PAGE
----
As the story runs, Tom, son of Colonel Loring, is a handsome but dissipated youth, easily influenced to moral transgressions. Mary Lee, the paymaster’s daughter, loves Tom despite his failings, and tries desperately, though vainly, to reform him. Senor Luis Rivera, polished and apparently wealthy (but in reality a spy), becomes intimate with Tom, who, to keep up his end and pay his gambling losses to Rivera, steals $5,000 from the paymaster’s safe. Rivera threatens to expose Tom’s theft unless he steals for him the plans of forts in the Southwest, proposing to give back the money, which Tom may replace in the safe, if he does so. Tom cannot resist the temptation and secures the plans from his father’s office; but before he has delivered the drawings to Rivera, Mary learns of the situation, and by pawning her jewels and using a little legacy, raises enough money to replace that stolen. She then forces Tom to defy Rivera, and replaces the plans.
No one suspects Tom, but he realizes that he is breaking the hearts of his father and the girl, and swears that he will prove worthy of their love. Rivera has gone away. Tom disappears, and under another name enlists in the army, leaving a note for Mary in which he tells her that she will not see him again until he has redeemed his shameful past. Shortly afterward the regiment to which Tom has become attached is ordered to the southwestern border on account of difficulty arising with the Republic of Mexico.
In the meantime Mary has applied for and received an appointment as a Red Cross nurse, and is herself sent to the border. One day after her arrival she is sent by the surgeon in charge to a point some distance away from the hospital, and is greatly surprised to find the soldier assigned to drive the wagon furnished for her transportation none other than Tom. The two young folks are overjoyed to see one another again. Tom takes his seat with Mary and the escort inside and the journey starts.
Rivera with his troop learns of the trip and seizes an opportunity to secure revenge and the same time deal a blow at the hated Americans. He starts in pursuit of the little party. A running fight follows; and as a result Mary and Tom are the only ones left alive on the wagon. Tom stops the wagon, and hastily mounting Mary on one of the mules, sends her in search of aid while he undertakes to hold back the attacking Mexicans. Upon Mary’s return with a troop of cavalry, they find Tom lying wounded. Tom is taken to the hospital and with Mary’s careful nursing is restored to health. Later Tom is made lieutenant and secures Mary’s hand.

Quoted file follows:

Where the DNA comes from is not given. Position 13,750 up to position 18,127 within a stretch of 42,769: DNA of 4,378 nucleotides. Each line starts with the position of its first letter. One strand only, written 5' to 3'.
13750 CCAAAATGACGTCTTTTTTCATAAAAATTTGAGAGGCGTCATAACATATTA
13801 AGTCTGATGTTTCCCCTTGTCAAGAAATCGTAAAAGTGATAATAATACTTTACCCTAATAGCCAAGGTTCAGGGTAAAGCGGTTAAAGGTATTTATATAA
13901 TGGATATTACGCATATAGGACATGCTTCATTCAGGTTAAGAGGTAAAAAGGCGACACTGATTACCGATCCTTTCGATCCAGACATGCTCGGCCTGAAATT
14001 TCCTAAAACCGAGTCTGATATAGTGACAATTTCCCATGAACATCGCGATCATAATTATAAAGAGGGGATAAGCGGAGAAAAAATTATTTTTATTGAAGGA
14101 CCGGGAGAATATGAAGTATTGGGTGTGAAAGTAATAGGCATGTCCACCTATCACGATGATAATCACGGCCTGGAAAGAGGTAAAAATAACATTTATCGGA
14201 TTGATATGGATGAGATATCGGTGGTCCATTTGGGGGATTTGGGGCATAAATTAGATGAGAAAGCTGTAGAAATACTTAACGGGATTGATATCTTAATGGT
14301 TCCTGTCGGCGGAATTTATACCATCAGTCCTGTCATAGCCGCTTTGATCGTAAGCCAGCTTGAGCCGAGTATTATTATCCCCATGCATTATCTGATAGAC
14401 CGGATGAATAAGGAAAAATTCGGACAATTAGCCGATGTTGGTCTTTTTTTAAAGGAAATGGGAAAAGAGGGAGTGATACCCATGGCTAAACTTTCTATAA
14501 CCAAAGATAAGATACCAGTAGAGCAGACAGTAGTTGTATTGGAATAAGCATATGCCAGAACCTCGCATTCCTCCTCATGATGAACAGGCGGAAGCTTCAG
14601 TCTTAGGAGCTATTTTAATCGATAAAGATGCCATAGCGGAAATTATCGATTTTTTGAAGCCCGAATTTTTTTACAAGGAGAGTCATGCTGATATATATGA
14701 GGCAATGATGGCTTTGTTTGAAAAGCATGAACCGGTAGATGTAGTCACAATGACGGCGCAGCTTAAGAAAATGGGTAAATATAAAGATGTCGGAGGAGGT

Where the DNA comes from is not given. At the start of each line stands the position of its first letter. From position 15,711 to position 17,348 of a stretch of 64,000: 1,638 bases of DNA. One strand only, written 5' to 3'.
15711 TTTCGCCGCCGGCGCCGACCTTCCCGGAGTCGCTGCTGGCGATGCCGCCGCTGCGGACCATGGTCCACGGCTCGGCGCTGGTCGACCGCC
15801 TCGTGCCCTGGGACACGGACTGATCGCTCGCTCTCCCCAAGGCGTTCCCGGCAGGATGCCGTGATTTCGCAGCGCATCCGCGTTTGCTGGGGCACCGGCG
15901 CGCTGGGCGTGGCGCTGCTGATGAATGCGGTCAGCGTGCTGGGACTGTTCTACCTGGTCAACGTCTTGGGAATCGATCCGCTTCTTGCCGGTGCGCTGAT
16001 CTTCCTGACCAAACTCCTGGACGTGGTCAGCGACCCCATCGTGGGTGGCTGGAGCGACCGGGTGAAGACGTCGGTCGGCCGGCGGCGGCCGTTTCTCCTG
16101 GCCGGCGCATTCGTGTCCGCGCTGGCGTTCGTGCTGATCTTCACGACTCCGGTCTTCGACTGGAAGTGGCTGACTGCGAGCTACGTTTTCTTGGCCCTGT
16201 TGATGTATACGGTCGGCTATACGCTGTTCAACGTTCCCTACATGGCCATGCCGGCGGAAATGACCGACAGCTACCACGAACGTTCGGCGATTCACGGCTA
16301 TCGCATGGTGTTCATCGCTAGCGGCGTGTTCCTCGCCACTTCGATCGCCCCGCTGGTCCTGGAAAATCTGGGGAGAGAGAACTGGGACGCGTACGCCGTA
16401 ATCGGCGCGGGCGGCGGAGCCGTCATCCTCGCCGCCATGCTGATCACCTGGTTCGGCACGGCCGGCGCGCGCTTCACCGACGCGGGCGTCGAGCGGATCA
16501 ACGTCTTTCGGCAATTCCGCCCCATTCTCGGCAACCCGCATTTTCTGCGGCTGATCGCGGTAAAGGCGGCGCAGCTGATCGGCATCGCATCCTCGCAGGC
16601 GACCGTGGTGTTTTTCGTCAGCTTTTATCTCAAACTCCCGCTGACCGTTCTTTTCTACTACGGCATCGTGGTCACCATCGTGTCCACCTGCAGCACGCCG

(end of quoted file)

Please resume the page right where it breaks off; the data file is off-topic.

Motography del 4 de enero de 1913 (Vol. IX, No. 1, p. 7):
The Mexican Spy is a two-reel special to be released by the Lubin Company, January 17th. It is a dramatic story typical of the army life of Mexico and the United States. The scenes are laid on the border and constitute a powerful lesson against gambling, which is only too common among the officers. The picture is made with every attention to the local and military atmosphere of the two republics.
Mary Lee, the daughter of the paymaster, is in love with Colonel Loring’s son, Tom, he is a reckless chap given to gambling and other bad habits. Marv endeavors to reform him, but unsuccessfully. At last Tom steals $5,000 from the paymaster’s safe to pay a gambling debt to Senor Luis Rivera, who is a Mexican spy. Rivera offers to return the money if Tom will steal the plans of the fortifications from the office of the Colonel. The deal is made and Tom secures the plans. Mary discovers the treason and by pledging her jewels gives her lover the money, and forces him to return the papers. Tom later joins the army on the border and Mary receives an appointment as a Red Cross nurse. One day she is sent to a distant point and when the wagon pulls up for the trip she finds that Tom is the driver. The wagon is attacked by Mexicans with Rivera in command. A battle ensues in which Tom is badly wounded, but Mary nurses him back to life. For bravery he is made a lieutenant, and for love wins his old sweetheart.
The Moving Picture World, Vol. XV, No. 5, Feb. 1, 1913, p. 464:
THE MEXICAN SPY (Lubin), Jan. 17-—A two-part story of the recent war with the Republic of Mexico, which we didn’t have. E. C. Hall wrote the scenario which Wilbert Melville produced seemingly at some army post in the West. It is a fair story, but somewhat conventional with a few added novelties which give it an apparent freshness. It is charitable not to say too much about the acting; but there is much to interest in a good many scenes where no acting was required, such as the fight between the Mexicans and the United States troops that come to the rescue of the hero who has been a thief and almost a traitor, but now bravely rehabilitates himself. Some of the backgrounds also are very acceptable.
Variety del 28 de febrero de 1913 (Vol. XXIX, No. 13, p. 15):
Siege of Mexico Film
It looks like the movies were in for a deluge of Mexican films both dramatic and otherwise according to the plans of some of the film manufacturers. Several uptown houses have been playing up Mexican dramas for several weeks. The Lubin Co. releases “The Mexican Spy” in two reels March 9.
With the dailies running columns about the Mexican revolution the pictures will get all the publicity the managers want.